Thursday, June 9, 2011
Rap Magazine Puts R&B Star on Its Cover
Despite the anticipation of a number of rap albums being released this summer, the so-called "Bible of Hip Hop Music, Culture and Politics" has head-scratchingly awarded the cover of its "Summer Issue" issue to an R&B star, solidifying the notion that Hiphop publications are completely out of touch with its readership.
You might have heard that Jay-Z & Kanye have an album coming out. Well, the same goes for Eminem and Royce Da 5'9 and Pete Rock & Smif N Wessun. Hell, even DJ Khaled and Lil' Wayne. But somehow Bonsu Thompson came to the conclusion that the singer Chris Brown was more deserving of The Source's cover than a number of relevant rap acts.
The Source tries to justify Brown's placement on the cover by referencing "his progression as an artist as he dabbles into rap," but he is still an R&B artist who is known more for his singing and especially dancing than for some hot 16s.
And while I agree that most everybody deserves a chance at redemption, and while I acknowledge that Chris Brown does indeed rap at times on his latest album (which isn't half bad), I definitely do NOT agree that a Hiphop magazine is the appropriate forum for this type of coverage.
I especially do not care that this is, according to The Source, Chris Brown's first magazine interview in over a year. The fact still remains that he is not, nor will be ever be, a rapper, which to me means he simply is not worthy of being on the cover of any of its issues.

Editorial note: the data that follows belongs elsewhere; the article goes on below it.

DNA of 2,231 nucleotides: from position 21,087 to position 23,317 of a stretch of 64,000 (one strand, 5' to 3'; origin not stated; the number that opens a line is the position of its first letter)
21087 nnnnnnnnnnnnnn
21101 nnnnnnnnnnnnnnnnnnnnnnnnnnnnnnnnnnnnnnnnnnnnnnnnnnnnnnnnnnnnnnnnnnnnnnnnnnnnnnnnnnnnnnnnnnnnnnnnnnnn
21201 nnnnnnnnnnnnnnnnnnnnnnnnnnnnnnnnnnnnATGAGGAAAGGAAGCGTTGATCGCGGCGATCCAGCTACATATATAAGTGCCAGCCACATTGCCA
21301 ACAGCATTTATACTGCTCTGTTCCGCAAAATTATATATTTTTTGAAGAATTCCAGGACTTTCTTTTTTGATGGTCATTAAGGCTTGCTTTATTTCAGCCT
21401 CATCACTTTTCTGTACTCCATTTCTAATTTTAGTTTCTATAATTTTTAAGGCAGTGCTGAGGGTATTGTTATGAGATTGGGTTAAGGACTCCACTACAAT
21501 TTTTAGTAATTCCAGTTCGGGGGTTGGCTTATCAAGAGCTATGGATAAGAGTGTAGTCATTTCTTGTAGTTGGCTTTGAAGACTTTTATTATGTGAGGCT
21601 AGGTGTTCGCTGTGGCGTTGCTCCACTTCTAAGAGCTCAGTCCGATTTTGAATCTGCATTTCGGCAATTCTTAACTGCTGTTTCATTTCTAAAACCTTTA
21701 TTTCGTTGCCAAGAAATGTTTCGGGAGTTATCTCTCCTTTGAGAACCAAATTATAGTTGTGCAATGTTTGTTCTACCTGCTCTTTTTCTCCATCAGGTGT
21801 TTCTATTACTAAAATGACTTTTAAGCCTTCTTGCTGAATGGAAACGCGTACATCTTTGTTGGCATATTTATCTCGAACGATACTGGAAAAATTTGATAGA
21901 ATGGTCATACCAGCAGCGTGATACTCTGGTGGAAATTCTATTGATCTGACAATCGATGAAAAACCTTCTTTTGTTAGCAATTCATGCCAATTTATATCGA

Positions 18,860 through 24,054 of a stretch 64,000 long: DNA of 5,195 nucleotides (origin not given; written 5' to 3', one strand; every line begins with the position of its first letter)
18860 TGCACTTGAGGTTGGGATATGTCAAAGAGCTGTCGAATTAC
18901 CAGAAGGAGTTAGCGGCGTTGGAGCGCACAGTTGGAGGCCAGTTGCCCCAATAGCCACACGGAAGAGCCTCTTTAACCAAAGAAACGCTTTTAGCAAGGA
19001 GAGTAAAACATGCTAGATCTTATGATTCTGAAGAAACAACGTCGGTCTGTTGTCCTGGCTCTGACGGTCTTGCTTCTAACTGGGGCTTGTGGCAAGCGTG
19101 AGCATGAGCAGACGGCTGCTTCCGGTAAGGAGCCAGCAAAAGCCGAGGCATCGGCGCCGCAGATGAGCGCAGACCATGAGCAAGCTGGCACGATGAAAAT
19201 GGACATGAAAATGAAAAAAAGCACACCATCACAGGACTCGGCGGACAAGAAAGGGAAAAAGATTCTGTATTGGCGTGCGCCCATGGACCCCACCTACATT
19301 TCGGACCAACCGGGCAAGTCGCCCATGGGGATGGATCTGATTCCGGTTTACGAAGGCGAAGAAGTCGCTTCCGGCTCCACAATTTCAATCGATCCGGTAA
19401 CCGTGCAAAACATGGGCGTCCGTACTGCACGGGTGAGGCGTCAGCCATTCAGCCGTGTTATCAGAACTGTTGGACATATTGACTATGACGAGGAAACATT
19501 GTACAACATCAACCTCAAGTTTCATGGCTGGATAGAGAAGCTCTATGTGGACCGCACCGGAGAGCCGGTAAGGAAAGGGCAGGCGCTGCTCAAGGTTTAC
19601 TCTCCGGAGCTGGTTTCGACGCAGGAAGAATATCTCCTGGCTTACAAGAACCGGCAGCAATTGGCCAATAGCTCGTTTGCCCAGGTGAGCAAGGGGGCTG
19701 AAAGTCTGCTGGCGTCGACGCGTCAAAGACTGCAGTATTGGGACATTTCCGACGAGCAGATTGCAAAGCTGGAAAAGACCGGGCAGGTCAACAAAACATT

The one and ONLY exception to that rule is Mary J Blige, who's nickname -- The Queen of Hip-Hop Soul -- was bestowed to her by Diddy, another member of Hiphop royalty. Blige not only rhymed on her classic debut album (that was chock full of classic breaks and beats that are now standards in both Hiphop and R&B), but was also responsible for introducing the LOX to Diddy. So without Mary, one could make a persuasive argument that the world never would have been exposed to Jadakiss, one of the most consistent and greatest rappers to ever touch a microphone. That alone right there gives Mary (and Brook Lynn) an irrevocable lifetime membership to the Hiphop Nation.
I thought that Benzino's departure would restore The Source's journalistic integrity, but the truth is that under the leadership of Dave Mays the magazine provided a much more comprehensive coverage of Hiphop, regardless of any controversy or allegations of misconduct.